Hue is about 2 hours drive north of Da Nang. It was the imperial capital of the Nguyen Dynasty and also the national capital until 1945 when the emperor was abdicated and a communist government was established in the north. Hue is well known for it historic monuments such as temples, tombs, but the highlight is of course the walled Imperial Citadel.
The Imperial City has been severely damaged during the war with most of the Purple Forbidden City, the innermost enclosure restricted to the imperial family, leveled. Regardless, it is still beautiful and the dilapidated condition has an air of melancholy of the glories of the past. Hue is also well known for its cuisine which is more refined, elegant, and light than other Vietnamese cities.
After our visit to the Imperial Citadel, we stopped by the Thien Mu Pagoda. This is a historic temple honoring the heavenly lady on the banks of the Perfume River. Legend has it that an old woman in white appeared here where the pagoda now stands and said that a Lord would come and build a Buddhist pagoda for the country’s prosperity. Hearing the prophecy, Nguyen Hoang ordered the construction of the pagoda and named it “Heaven Fair Lady” or Thien Mu in Vietnamese.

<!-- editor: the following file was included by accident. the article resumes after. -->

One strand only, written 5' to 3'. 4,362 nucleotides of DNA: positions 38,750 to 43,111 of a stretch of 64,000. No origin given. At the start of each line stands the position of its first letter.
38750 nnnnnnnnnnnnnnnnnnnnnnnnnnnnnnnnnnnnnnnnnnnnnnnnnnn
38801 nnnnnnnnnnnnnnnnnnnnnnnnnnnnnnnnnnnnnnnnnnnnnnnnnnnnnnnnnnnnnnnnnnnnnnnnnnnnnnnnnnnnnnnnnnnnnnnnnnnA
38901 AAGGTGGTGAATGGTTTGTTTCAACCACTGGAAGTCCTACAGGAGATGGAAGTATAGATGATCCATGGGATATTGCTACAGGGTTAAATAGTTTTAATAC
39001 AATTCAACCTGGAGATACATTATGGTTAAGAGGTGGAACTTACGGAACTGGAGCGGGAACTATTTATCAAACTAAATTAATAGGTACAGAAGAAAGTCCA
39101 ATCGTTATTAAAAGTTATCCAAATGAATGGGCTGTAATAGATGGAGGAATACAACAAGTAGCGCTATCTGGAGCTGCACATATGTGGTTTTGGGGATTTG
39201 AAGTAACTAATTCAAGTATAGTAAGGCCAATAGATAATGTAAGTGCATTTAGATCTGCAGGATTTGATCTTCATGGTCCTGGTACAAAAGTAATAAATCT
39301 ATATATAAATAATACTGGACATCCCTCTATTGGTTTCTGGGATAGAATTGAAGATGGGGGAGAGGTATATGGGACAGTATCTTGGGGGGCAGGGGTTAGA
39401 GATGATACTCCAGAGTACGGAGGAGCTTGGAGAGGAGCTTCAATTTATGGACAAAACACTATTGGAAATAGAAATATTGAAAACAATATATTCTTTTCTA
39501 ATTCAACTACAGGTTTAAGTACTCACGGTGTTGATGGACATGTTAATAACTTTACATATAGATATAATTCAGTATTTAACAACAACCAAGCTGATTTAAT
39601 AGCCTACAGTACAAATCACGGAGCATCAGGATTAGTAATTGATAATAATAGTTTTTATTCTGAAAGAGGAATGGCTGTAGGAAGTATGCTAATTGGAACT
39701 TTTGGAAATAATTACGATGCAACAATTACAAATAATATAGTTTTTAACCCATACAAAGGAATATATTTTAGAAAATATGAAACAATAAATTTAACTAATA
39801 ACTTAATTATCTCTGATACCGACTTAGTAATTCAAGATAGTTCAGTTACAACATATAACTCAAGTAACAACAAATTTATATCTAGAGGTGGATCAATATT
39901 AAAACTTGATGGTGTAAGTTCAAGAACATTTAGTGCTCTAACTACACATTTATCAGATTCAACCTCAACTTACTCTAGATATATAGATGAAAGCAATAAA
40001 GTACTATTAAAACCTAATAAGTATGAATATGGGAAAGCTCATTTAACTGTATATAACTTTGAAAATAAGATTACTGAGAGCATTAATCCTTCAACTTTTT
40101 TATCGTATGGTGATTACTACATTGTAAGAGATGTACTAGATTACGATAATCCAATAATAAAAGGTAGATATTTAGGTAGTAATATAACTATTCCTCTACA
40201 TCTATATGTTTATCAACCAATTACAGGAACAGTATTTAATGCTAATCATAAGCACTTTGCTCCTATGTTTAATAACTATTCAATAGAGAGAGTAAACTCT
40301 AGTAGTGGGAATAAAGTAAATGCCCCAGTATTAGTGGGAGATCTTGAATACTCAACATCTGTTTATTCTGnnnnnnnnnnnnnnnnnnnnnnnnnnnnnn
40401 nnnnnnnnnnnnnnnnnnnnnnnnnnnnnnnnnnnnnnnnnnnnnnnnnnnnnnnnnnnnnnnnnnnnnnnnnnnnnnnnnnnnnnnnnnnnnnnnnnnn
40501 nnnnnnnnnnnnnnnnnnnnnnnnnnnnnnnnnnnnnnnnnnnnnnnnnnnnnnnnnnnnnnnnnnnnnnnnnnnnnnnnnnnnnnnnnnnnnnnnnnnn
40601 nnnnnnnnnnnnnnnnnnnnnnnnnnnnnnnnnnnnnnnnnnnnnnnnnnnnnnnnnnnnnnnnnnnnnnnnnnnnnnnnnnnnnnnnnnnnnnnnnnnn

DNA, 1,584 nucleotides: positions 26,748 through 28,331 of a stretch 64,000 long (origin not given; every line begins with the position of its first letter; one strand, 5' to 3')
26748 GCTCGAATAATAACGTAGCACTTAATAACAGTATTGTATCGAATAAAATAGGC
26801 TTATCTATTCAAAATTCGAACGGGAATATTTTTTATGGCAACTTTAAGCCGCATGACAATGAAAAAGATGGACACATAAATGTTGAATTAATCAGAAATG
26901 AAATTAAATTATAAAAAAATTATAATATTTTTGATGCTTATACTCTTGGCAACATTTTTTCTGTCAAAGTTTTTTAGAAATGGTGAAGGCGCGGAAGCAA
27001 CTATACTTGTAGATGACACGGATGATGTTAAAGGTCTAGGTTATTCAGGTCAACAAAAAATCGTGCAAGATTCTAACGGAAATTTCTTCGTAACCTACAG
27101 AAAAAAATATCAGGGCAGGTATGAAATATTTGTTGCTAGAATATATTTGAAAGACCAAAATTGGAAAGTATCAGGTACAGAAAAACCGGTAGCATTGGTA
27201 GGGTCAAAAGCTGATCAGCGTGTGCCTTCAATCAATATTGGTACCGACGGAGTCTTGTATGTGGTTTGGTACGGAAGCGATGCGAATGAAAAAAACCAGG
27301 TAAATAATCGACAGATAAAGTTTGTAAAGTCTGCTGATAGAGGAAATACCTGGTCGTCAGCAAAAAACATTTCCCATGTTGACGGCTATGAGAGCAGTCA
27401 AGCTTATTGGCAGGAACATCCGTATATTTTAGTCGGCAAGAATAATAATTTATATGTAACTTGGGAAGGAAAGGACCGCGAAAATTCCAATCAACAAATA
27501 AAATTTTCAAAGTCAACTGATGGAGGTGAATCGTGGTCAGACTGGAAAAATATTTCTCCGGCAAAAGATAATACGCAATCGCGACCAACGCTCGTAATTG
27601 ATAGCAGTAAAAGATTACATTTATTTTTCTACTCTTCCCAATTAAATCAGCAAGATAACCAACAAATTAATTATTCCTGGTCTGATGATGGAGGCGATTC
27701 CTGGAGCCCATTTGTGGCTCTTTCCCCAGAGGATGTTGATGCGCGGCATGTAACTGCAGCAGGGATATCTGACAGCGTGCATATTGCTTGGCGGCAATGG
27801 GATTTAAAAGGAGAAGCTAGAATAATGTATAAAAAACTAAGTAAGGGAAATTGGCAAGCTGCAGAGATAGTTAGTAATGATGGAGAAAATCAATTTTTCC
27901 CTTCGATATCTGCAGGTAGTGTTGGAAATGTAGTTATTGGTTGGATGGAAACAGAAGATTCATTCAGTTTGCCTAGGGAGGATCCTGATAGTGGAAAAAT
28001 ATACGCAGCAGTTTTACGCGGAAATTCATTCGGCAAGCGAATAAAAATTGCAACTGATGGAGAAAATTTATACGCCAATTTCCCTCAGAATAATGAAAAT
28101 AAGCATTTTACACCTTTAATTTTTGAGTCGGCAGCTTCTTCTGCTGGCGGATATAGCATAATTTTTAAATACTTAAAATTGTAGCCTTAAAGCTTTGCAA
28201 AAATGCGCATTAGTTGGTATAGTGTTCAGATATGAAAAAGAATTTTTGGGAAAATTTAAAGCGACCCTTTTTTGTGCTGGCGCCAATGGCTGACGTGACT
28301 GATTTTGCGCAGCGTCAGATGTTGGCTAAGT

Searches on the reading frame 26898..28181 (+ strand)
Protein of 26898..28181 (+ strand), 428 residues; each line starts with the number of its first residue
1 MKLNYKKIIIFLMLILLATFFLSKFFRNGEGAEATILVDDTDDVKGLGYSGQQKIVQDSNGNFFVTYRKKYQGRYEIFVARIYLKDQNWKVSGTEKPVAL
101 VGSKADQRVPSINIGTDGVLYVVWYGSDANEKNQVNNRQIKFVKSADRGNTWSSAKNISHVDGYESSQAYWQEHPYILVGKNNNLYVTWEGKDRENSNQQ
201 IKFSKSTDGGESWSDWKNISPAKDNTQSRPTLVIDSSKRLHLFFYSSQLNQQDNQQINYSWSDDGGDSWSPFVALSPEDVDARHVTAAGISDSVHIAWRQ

Another place of interest in Hue is the Tu Doc Tomb. This is the tomb of the longest reigning emperor of the Nguyen Dynasty. Although he had over a hundred wives and concubines, he was unable to father a son, hence he had to write his own epitaph. The main portions of the tomb were completed long before his death and he used them as a palatial retreat. Despite the grandeur of the site, it was said that Tu Doc was buried in a different secret location in Hue. To this day, the location of the real tomb of Tu Doc is still unknown.